The US Marine Corps Open House Festivals in Okinawa are something that many Japanese people, not only from local communities but also from mainland Japan, have been looking forward to having again since the pandemic hit more than two years. A lucky base to have hosted such festivals twice in six months is Camp Schwab. This northern Okinawa camp held the open-based festival on March 26-27. The previous one took place in November last year.

Okinawa saw rain throughout March, and March 26 was no exception. Still, on the first day of the festival, more than 2,000 people, including nearly 1,000 Japanese, attended the event.

“This is the biggest celebration and the biggest wedding of the people of Okinawa and the Marines,” said Col. Matthew W. Tracy, camp commandant of Camp Schwab and commanding officer of the 4th Marine Regiment. “In the northern camp, everyone is very friendly and they cooperate well. They are wonderful neighbors. That’s the real meaning of community here.

Prior to COVID-19, each Navy base held an annual festival that featured live performers, demonstrations, food vendors and games. The camps opened their doors not only to military personnel and their families, but also to American and Japanese citizens. However, in the past two years, the festivals have either been canceled or only opened to people under the Status of Forces Agreement.

This year attendees enjoyed free live music and entertainment, carnival rides and static displays of military equipment, including tactical vehicles and an MV-22 Osprey on Saturday and a car show and motorcycling on Sundays.

“I’m here to watch my child perform,” said Yumi Shiokawa from Uruma City, whose 14-year-old daughter had just finished a dance performance on stage. “It was good to see my daughter giving it her all and looking happy while she was dancing. It’s completely different playing online without an audience.

Kozue Nakamura, the director of Dance Studio MILK, expressed her gratitude for the offer to perform at the festival. She was thrilled to see the children dancing at ease even though they had to go out on stage and perform without much practice due to the rain.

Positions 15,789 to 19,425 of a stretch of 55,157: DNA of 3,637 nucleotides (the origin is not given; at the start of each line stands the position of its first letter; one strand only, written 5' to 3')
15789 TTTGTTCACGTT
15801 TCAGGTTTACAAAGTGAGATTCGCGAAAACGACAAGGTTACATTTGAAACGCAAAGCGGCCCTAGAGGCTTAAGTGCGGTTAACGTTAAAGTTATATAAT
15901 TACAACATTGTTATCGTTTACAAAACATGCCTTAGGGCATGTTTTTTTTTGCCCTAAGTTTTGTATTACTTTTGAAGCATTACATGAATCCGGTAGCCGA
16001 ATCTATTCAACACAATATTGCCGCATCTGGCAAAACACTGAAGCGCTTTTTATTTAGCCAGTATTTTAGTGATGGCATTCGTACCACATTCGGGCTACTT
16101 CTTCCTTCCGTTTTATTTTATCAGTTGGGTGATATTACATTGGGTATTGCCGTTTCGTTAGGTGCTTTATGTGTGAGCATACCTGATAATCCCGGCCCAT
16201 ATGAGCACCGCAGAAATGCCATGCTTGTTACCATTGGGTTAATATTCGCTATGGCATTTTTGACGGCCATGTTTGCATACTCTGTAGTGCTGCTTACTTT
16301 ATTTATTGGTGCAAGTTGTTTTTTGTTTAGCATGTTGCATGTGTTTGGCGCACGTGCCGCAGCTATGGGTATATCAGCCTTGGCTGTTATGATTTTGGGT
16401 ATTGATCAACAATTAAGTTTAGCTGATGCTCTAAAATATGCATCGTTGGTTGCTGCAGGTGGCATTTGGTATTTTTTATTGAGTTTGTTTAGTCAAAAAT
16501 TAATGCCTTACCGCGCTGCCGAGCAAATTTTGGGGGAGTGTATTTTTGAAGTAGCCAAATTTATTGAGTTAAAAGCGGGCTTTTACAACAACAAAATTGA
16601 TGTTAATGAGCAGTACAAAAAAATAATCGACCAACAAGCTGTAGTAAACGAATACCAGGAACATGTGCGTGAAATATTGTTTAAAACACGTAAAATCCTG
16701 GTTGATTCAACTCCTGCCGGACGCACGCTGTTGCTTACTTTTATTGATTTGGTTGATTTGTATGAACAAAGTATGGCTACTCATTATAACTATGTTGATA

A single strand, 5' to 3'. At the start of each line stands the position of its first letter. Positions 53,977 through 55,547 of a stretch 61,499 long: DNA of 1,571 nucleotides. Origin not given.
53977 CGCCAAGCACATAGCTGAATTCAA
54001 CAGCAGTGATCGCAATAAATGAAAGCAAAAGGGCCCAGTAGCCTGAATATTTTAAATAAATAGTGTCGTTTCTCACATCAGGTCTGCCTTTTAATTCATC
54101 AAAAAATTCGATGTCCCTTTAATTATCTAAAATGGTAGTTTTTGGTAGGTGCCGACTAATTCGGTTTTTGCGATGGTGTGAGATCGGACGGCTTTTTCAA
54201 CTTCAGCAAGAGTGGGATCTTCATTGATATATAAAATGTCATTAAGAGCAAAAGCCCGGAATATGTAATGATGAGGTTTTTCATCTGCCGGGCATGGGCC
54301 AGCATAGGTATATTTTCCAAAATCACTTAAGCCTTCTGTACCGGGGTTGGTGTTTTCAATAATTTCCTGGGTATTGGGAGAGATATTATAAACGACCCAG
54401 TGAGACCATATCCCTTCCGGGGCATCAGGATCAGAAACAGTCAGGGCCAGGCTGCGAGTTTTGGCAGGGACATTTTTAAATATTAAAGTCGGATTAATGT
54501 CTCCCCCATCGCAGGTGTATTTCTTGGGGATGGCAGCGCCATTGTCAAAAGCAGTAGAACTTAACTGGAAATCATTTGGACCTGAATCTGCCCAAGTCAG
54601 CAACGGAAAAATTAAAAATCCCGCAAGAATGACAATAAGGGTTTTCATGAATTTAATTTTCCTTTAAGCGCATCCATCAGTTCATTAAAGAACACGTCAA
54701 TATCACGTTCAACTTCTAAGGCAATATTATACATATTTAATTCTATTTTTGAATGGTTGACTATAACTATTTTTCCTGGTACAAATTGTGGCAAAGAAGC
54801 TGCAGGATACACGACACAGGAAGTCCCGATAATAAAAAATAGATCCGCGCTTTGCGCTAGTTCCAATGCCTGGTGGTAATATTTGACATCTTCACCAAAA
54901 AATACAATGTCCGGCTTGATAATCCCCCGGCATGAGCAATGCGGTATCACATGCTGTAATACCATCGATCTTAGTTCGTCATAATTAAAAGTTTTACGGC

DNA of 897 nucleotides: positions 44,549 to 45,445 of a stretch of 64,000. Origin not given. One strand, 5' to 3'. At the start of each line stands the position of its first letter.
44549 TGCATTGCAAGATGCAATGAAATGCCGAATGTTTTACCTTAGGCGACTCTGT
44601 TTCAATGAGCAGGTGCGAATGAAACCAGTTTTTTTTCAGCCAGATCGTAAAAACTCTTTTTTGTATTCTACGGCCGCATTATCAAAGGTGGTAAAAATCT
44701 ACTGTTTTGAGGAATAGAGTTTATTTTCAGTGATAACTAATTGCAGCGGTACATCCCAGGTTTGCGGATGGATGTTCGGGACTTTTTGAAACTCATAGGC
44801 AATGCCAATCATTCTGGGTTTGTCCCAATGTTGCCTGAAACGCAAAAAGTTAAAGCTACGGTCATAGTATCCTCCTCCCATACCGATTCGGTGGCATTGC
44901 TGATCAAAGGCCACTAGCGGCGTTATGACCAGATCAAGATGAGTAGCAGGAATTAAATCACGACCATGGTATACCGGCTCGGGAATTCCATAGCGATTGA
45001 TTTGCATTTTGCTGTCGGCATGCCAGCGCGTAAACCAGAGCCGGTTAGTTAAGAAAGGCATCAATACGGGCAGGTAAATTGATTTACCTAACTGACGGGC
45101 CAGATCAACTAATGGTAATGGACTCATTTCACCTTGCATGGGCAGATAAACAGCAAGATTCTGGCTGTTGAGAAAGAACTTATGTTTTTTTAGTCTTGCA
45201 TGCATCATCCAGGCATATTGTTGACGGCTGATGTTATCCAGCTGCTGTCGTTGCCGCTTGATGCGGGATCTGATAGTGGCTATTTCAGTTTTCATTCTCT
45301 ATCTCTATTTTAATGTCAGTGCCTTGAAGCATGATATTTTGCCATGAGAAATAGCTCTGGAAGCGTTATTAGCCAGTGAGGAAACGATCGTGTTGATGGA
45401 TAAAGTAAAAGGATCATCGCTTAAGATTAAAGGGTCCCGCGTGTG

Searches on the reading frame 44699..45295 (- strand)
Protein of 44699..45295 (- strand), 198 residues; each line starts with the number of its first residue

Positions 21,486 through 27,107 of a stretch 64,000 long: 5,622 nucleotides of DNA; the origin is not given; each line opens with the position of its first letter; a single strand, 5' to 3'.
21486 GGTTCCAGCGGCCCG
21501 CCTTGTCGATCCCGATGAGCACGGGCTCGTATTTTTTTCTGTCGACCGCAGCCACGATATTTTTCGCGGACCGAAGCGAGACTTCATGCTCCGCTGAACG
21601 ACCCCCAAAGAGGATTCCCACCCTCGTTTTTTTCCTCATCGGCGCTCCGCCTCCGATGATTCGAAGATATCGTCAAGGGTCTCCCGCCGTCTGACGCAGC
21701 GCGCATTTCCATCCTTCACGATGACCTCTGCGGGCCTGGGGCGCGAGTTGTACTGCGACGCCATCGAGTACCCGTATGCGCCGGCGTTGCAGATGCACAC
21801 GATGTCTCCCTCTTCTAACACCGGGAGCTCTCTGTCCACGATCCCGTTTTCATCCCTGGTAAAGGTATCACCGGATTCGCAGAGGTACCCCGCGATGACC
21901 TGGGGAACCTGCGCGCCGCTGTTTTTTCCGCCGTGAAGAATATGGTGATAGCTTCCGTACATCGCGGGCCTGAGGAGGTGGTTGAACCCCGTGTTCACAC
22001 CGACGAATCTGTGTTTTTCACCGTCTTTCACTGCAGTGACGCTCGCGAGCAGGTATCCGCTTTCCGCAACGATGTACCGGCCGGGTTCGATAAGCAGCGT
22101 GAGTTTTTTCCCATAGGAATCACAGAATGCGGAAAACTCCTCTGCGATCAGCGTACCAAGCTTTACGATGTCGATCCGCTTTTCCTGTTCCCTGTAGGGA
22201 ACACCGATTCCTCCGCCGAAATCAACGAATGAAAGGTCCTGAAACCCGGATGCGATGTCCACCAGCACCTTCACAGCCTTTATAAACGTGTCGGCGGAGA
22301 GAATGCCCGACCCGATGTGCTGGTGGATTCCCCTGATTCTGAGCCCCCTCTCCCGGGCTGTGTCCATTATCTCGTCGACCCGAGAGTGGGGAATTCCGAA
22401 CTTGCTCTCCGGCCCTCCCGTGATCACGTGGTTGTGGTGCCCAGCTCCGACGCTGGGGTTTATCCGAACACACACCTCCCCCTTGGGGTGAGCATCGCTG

“There was a sense of unity and an atmosphere that everyone could appreciate,” Nakamura said. “The children danced with the full spirit of entertaining the audience, and the positive feedback they received from the audience will give them strength and inspiration for the future so that they can continue to do their best.”

Another fun part of the festival is all the food: juicy smoked pork shoulder, barbecue, authentic street tacos, Miami-style cuisine, and the usual burgers and burritos. Local vendors also served food, drinks and games.

“I wanted to come to Okinawa and attend a festival, so I searched the Internet before making a travel plan,” said Riki Matsuura, a student from Kyoto with a friend from Hyogo Prefecture. “When I typed ‘matsuri’, the English word ‘festival’ came up first, and it was about this Schwab festival.”

There were also t-shirt giveaways. When Tracy led the event, everyone in the service was excited and applauded. He threw some T-shirts at the crowd.

The second day was blessed with weather and the attendance was almost 3,000 people in total. The two-day party ended in success and satisfied more than 5,000 people, including about 2,500 local and Japanese visitors.

Date taken: 05.09.2022
Date posted: 26.05.2022 23:23
Story ID: 421555
Location: OKINAWA, JP

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